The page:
REVIEW of REVIEWS

Golf 300 Years Ago

In 1592 Devotees Played Game on Ice.

JUDGE PARRY August 1 1921
REVIEW of REVIEWS

Golf 300 Years Ago

In 1592 Devotees Played Game on Ice.

JUDGE PARRY August 1 1921

Golf 300 Years Ago

In 1592 Devotees Played Game on Ice.

JUDGE PARRY

THAT what many have considered the “modern game of golf’ was indulged in with zest in many parts of Europe in the latter part ol the sixteenth century seems amply proved by Judge Parry in a collection of marginalia on the game which has been published in The Cornhill Magazine. Recently, the author tells us he came across several curious allusions to golf which he had for some time been awaiting an opportunity to put together in readable form. He sets them down as follows for the entertainment of those who love golf and letters:

In an interesting but alas! unindexed volume entitled ‘Shakespeare’s Europe 1903,’ which consists of many hitherto unpublished chapters of Fynes Moryson’s Itinerary, I find I have two valuable golf marginalia from the historical point of view. There is no reason to suppose that Moryson had ever seen or heard of the game of golf, yet his close powers of observation and graphic accuracy of description leave you in no doubt about the game he is describing.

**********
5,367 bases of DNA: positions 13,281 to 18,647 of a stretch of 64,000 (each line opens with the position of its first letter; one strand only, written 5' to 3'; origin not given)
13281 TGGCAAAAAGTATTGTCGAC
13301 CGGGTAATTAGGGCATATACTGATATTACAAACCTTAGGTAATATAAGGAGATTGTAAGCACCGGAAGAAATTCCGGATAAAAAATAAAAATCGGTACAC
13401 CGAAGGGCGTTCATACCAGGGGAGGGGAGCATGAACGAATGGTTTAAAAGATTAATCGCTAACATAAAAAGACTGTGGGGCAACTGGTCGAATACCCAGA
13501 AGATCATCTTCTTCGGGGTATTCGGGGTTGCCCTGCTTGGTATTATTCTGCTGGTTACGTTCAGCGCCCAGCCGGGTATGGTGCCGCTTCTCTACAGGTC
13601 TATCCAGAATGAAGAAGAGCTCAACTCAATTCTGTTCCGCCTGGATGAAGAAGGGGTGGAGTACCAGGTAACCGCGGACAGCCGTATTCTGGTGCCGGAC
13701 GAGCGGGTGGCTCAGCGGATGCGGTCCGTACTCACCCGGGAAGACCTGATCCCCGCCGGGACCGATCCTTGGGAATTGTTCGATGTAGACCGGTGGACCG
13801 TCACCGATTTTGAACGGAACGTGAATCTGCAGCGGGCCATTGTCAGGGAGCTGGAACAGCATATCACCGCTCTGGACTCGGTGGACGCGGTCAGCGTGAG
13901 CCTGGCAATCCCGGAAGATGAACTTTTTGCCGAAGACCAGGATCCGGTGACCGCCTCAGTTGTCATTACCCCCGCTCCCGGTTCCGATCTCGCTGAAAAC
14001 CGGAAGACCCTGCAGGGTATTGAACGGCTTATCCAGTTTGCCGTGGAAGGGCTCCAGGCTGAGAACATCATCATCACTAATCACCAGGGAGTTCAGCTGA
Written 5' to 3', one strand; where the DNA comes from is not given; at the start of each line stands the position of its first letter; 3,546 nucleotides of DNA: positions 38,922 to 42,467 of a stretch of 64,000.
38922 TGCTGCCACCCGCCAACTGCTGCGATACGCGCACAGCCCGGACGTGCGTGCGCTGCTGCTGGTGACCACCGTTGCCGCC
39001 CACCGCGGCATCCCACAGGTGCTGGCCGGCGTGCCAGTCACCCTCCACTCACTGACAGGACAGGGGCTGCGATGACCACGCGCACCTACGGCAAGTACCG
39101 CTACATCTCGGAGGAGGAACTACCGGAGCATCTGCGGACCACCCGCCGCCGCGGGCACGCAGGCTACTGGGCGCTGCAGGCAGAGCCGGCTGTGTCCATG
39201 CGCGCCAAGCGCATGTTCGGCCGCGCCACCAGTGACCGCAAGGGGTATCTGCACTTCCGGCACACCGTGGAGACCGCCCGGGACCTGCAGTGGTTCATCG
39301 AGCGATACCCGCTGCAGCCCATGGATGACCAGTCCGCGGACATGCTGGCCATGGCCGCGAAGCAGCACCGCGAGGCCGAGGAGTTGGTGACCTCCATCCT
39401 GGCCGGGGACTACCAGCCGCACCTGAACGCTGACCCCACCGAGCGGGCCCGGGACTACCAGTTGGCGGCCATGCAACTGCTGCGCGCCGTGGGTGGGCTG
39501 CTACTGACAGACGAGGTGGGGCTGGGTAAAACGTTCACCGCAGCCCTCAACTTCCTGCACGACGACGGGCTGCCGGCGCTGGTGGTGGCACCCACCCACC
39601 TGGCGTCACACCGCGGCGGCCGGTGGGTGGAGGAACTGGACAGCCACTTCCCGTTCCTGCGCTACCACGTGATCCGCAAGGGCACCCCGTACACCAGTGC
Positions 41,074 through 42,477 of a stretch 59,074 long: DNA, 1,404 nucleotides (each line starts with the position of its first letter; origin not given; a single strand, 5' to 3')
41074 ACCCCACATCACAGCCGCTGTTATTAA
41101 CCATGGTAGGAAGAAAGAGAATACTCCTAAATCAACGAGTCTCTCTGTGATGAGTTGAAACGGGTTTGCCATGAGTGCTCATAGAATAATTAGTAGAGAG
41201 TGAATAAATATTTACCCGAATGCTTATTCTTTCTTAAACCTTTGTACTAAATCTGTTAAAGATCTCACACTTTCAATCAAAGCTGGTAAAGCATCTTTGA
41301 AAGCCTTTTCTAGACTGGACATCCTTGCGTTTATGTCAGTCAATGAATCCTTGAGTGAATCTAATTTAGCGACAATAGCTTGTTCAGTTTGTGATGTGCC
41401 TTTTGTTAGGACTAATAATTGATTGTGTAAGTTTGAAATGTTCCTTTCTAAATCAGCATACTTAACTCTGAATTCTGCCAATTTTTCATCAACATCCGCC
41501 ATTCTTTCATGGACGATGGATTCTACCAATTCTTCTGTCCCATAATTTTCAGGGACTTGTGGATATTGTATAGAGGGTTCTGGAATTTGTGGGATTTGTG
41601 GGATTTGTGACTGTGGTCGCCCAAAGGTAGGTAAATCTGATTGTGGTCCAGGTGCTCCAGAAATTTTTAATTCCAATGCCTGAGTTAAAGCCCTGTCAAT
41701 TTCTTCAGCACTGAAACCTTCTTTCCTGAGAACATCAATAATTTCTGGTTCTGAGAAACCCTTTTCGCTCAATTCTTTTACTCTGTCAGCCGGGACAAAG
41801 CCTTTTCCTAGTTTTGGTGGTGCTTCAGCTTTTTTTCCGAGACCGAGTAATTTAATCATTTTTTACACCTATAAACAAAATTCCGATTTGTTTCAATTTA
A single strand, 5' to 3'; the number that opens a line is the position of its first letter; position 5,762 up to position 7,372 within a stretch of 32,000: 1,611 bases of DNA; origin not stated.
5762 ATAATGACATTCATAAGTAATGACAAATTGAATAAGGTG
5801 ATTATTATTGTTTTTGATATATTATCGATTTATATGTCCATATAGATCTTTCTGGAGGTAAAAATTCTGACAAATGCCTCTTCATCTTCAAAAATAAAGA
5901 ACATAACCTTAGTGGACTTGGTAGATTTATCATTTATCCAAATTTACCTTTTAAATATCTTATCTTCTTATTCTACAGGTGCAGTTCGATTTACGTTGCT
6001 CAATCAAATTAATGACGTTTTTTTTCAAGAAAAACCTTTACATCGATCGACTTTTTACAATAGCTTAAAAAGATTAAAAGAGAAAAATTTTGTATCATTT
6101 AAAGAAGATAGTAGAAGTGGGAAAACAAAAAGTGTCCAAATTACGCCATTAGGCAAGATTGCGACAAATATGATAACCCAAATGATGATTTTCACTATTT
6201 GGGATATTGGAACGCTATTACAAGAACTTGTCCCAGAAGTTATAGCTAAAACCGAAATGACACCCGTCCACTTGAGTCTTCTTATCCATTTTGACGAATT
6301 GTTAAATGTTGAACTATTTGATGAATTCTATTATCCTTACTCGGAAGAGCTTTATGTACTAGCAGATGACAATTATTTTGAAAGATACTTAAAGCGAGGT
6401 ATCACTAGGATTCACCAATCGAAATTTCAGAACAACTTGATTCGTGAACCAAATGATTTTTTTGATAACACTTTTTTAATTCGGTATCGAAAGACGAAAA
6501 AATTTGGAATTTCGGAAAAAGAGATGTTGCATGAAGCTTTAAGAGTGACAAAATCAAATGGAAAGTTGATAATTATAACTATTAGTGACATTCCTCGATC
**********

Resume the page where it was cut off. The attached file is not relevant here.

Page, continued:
Moryson was at Leyden in the winter of 1592, and writing a chapter of the pastimes and exercises of the people at this season when all are ‘slyding upon yce with Iron in their wooden Pattens,’ he goes on to speak of a strange game which he had evidently observed with some curiosity.

‘They have,’ he writes, ‘a Common Pastyme and exercise to dryue a little ball through the fieldes and vypon the Ice, with a sticke of wood turning in at the lowe end like the basting we vse in kichens, saue that they are not made hollowe but are rounde in the end, and this sporte I haue seene frequently vsed not only by boys and young men, but by men of 40 yeares age and vpward.’